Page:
My search this morning began with a long bus ride and then a vortex of little sea children all holding hands swarming into the museum. And then another wave crashing in with slightly older children in blue uniforms. Each time I go to the museum, even though I am going into the library and that the museum is free, it is required that I get a ticket at the desk. I will have collected a plethora of tickets, each marked with a new date for my visual diary.
I began with a rare book that I had ordered up from the deep dark stacks of the museum. It was a letter to John Barrow, Secretary of the Admiralty (who really was the main man) from someone named 'ALMAN' about what he called 'the Extraordinary and Unusual Hyperborian Discoveries' that Captain Parry made in 1826. I couldn't quite figure out what ALMAN'S argument (and disgruntled nature) was all about, though I think he was trying to voice his unhappy dismay over something J. Barrow had said or claimed about the arctic and Parry's voyage. He ends with stating that more important than a mere trade route, going to the North Pole and losing so many men to its 'discovery' is worth it if, in the name of science and scientific research, it is found and documented, especially with a British flag firmly planted into the cold ground. I am finding that this theme of 'FOR SCIENCE!' was more common than I had first thought. Or perhaps it was equal to that of 'trade and commerce' and 'conquering the land'.
The Illustrated London News was my key source for entertainment today: years 1845 & 1849. This newspaper came out weekly and was chalk full of drawings (hence 'illustrated'), or rather prints. Many of the headlines were as funny as much of today's newspapers are: Clairvoyance, Sea Serpent Seen, Icebergs (complete with lovely diagrams), and the Extraordinary Voracity of Codfish! I haven't read yet the Codfish headline because I didn't get time today. But I promise to tell you about it tomorrow or Thursday. My intention for looking through this newspaper was to find how this newspaper depicted the artic for the general public, textually and visually in its illustrations. I certainly was not let down. I came across THE article, that I had read about in my other more current Franklin books, about the first ship lead by british Captain Kellett, who happened to be floating off of San Francisco, going up into the Berring Strait to see if Franklin was there. Of course, Franklin was not there and the article published this sad announcement. But I had found it! My first physical thing! That smelled like a tired page that had been stuck too snugly next to other books, though it had a more recent blue cover binding. The pages and pages of paper with imprints, almost like a bully typewriter pushing and shoving each poor letter into the yellow, thin paper so that it learns its lesson.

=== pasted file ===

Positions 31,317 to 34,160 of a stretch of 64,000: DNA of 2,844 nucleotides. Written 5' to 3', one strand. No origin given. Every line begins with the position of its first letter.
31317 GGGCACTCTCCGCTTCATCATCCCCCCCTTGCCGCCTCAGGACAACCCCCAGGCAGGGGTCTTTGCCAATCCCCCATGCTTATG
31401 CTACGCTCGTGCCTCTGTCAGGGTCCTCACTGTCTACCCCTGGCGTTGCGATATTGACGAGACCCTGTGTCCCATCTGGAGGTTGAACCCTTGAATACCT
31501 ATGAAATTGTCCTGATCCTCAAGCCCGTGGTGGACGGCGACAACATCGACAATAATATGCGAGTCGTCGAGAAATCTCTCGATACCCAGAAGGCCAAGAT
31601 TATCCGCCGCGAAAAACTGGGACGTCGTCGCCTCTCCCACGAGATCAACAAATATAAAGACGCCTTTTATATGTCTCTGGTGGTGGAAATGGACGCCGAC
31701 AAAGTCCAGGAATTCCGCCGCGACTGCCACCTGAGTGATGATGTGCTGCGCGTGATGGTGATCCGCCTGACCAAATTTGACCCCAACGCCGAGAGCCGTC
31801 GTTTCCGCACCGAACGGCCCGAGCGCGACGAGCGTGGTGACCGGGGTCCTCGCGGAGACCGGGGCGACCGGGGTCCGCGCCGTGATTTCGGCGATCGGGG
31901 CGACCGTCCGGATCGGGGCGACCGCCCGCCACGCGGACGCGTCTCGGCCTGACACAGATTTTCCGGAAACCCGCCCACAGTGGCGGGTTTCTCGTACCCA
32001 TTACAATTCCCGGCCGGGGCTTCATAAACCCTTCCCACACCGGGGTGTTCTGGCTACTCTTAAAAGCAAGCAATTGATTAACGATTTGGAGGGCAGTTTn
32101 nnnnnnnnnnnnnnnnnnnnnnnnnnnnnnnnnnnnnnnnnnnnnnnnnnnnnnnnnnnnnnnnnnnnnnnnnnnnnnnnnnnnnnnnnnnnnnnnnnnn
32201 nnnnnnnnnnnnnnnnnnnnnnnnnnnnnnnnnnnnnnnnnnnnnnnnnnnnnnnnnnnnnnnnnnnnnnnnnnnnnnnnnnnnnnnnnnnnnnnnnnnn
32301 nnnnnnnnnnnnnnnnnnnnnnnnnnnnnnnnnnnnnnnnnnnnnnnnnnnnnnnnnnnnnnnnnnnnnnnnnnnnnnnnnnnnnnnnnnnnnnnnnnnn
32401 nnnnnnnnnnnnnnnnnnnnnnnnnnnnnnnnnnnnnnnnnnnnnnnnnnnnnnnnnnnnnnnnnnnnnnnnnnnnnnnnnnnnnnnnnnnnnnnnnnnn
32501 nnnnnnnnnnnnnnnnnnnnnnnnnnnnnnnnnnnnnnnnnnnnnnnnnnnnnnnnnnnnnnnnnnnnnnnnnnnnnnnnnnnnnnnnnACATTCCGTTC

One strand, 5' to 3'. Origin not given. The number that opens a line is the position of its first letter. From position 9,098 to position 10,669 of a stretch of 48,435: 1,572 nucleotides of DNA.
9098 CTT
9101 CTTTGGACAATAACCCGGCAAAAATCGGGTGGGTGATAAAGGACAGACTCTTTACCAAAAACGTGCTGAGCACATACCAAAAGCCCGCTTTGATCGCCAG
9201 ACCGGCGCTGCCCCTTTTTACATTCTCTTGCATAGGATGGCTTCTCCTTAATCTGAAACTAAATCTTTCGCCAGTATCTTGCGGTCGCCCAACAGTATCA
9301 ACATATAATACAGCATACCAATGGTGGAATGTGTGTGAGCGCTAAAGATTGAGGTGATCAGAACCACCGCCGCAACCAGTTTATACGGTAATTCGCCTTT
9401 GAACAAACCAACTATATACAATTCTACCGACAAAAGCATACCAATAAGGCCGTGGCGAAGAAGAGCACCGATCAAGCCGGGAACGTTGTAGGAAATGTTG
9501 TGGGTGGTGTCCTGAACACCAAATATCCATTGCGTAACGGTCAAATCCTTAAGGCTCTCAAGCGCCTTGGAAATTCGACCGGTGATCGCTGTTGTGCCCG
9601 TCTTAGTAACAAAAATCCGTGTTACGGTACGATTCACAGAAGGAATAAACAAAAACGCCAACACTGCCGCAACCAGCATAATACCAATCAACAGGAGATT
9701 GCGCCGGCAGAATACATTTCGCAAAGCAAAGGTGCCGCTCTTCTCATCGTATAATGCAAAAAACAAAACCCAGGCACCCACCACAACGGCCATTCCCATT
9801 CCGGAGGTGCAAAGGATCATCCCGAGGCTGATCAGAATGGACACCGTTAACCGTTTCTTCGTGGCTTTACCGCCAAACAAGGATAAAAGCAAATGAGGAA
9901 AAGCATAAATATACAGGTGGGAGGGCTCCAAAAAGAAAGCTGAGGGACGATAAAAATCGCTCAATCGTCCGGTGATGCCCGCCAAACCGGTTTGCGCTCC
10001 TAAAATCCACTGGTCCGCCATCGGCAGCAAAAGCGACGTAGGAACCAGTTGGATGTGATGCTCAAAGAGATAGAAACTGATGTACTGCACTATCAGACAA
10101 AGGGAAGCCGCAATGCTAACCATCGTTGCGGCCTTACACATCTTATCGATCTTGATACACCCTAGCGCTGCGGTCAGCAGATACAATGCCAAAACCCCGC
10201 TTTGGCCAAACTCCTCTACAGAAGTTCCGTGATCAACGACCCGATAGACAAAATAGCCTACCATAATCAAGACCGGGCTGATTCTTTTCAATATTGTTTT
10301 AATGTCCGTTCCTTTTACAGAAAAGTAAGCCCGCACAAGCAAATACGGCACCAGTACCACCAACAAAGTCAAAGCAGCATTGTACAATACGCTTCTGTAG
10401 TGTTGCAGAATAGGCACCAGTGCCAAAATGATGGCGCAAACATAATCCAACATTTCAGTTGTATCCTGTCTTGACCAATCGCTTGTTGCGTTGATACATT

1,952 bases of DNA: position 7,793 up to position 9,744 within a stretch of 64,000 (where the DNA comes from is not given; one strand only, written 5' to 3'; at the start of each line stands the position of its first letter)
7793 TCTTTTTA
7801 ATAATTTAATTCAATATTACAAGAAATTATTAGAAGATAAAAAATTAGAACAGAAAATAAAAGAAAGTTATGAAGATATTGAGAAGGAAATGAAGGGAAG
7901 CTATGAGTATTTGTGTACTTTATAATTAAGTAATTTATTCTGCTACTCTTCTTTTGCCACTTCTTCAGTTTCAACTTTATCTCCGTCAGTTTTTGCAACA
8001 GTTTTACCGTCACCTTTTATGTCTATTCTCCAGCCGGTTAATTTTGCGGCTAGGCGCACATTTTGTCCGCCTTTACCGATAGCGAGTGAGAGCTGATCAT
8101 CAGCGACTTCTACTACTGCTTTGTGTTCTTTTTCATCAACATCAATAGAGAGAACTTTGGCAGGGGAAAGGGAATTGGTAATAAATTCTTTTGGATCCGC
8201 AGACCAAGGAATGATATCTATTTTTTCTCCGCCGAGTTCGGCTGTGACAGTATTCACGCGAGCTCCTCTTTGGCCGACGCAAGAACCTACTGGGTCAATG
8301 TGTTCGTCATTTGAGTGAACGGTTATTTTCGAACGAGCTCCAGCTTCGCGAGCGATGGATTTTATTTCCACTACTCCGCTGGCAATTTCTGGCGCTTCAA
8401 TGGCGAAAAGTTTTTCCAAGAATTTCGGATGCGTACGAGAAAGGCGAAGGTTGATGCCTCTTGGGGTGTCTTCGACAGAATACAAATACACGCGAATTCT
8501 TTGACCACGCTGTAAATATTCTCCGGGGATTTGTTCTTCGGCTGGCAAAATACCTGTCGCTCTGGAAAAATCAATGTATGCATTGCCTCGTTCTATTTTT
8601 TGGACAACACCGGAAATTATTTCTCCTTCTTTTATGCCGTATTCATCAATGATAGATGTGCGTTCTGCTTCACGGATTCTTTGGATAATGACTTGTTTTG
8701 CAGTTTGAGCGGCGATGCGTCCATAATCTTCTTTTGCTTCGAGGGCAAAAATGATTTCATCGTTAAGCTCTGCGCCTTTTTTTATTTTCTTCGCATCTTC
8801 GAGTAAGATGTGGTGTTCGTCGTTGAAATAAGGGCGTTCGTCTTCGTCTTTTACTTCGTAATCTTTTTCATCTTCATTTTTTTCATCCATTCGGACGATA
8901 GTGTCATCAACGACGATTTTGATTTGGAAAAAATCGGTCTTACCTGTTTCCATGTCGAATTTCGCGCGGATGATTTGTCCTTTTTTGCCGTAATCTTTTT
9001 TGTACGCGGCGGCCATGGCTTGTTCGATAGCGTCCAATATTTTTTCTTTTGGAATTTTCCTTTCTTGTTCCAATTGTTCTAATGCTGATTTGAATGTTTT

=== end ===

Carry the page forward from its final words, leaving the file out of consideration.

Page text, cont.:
Old Captain Ross, who lead one of the first search and rescue missions, also had a full spread about this trip, complete with fabulous illustrations, which I will post above when I am finished here.